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PAUSE: Johnson calls House recess as BUDGET DEADLINE LOOMS

PAUSE: Johnson calls House recess as BUDGET DEADLINE LOOMS

House Speaker Johnson

Speaker Mike Johnson and other GOP leadership have decided that the House of Representatives will not take up critical issues like aid to our allies, money for the border, or authorizing government spending bills that expire on March 1st.

Johnson is sending the House into recess while leadership will continue negotiations on the complicated issues involved in finding compromises acceptable enough for a majority of the chamber to pass. As Politico explained:

“Top lawmakers have less than three weeks to finish the first half of a federal spending agreement that’s expected to top $1.7 trillion, with the first of two deadlines hitting on March 1. As those talks heat up, negotiators are prepared for particularly bitter battles over the policy provisions known as ‘riders’ that can limit federal agencies’ ability to tackle specific issues.”

With Speaker Mike Johnson down to a three-seat majority, the smallest conservative group could topple a GOP deal on their own. However, Johnson has gambled and used complicated budget rules that require a two-thirds majority to pass.

In this scenario, Johnson avoids a scenario where just four House representatives could hold up a deal. This means, however, that the House can’t pass any legislation without Democratic support. That is a problem when it comes to those riders.

Riders often consist of extra incentives — such as approvals of pet legislative priorities or provisos limiting the extent of legislation — attached to the bill that will make it more attractive for individual members to pass. And yet, riders can become big, complex, or offensive enough to derail the bill.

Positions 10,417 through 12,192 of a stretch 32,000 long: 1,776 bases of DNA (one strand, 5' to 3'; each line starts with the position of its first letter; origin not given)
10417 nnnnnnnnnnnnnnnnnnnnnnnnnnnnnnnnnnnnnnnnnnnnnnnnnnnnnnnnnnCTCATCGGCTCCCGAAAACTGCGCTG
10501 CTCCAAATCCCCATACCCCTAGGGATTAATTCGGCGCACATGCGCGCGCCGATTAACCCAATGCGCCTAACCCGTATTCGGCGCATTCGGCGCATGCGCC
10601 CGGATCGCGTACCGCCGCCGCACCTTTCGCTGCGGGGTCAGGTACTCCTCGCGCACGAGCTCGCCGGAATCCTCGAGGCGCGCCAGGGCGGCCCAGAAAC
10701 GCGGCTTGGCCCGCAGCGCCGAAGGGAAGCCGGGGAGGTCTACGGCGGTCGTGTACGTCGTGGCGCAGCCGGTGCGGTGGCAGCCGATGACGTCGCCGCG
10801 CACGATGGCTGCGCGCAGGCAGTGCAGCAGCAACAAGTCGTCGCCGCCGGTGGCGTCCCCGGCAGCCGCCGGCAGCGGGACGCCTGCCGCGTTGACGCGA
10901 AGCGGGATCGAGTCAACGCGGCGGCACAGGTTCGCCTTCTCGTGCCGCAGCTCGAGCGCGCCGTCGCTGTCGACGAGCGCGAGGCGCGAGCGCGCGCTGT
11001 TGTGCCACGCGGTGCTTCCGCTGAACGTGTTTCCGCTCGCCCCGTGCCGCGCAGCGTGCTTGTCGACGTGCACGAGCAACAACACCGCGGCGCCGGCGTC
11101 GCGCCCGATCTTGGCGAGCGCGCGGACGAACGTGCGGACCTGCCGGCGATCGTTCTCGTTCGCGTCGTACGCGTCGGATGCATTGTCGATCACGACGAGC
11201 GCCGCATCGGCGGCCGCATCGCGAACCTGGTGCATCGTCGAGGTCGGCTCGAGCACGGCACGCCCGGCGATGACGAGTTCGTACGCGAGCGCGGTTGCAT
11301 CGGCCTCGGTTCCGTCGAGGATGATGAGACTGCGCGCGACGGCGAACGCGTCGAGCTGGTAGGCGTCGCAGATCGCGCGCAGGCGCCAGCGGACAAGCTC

Hence, leadership stays and negotiates.

The “budget people” on both sides of the House say that their negotiations are making progress and they can meet deadlines. And yet we’ve gone down this road since last summer’s debt deal, and both parties are eying each other, circling, and worrying about a shutdown or just throwing up their hands and sticking with last year’s spending numbers.

Rep. Rosa DeLauro (D-CT), her party’s top appropriator in the House, put the onus directly on the GOP by saying, “The big stumbling block will be if they’re insisting — which they shouldn’t — on the riders, which are unacceptable.”

For the Republican majority in the House, it’s their way or the highway. It sounds as though Democrats understand that their own ideas about what would be appropriate to include in riders won’t survive a two-thirds majority vote, with half of Republicans voting as a block.

The recess came as a surprise to most of the legislators, and it did not get a warm reception on social media.

The comments came fast and furiously:

There are consequences with public perception when the Republicans lead the House and seem to keep the government on the edge of chaos at every moment.

With very serious budget issues that impact not only this nation but other countries around the world, taking a few weeks off and leaving the public on the edge of their seats looks entirely irresponsible.

Primarily because it is.

Here’s a particularly perceptive and clear description of what is happening on Capitol Hill and in meeting rooms around Mike Johnson’s office in particular:

But it takes a real legislator to assess where things stand, and Rep. Mike Simpson (R-ID) states, “A lot of the differences [between the Senate and House proposals] are going to be on policy. That’s where the fight’s going to be.”

Editor’s note: This is an opinion column that solely reflects the opinions of the author

Jason Miciak
Jason Miciak is an associate editor and opinion writer for Occupy Democrats. He's a Canadian-American who grew up in the Pacific Northwest. He is a trained attorney, but for the last five years, he's devoted his time to writing political news and analysis. He enjoys life on the Gulf Coast as a single dad to a 15-year-old daughter. Hobbies include flower pots, cooking, and doing what his daughter tells him they're doing. Sign up to get all of my posts by email right here:

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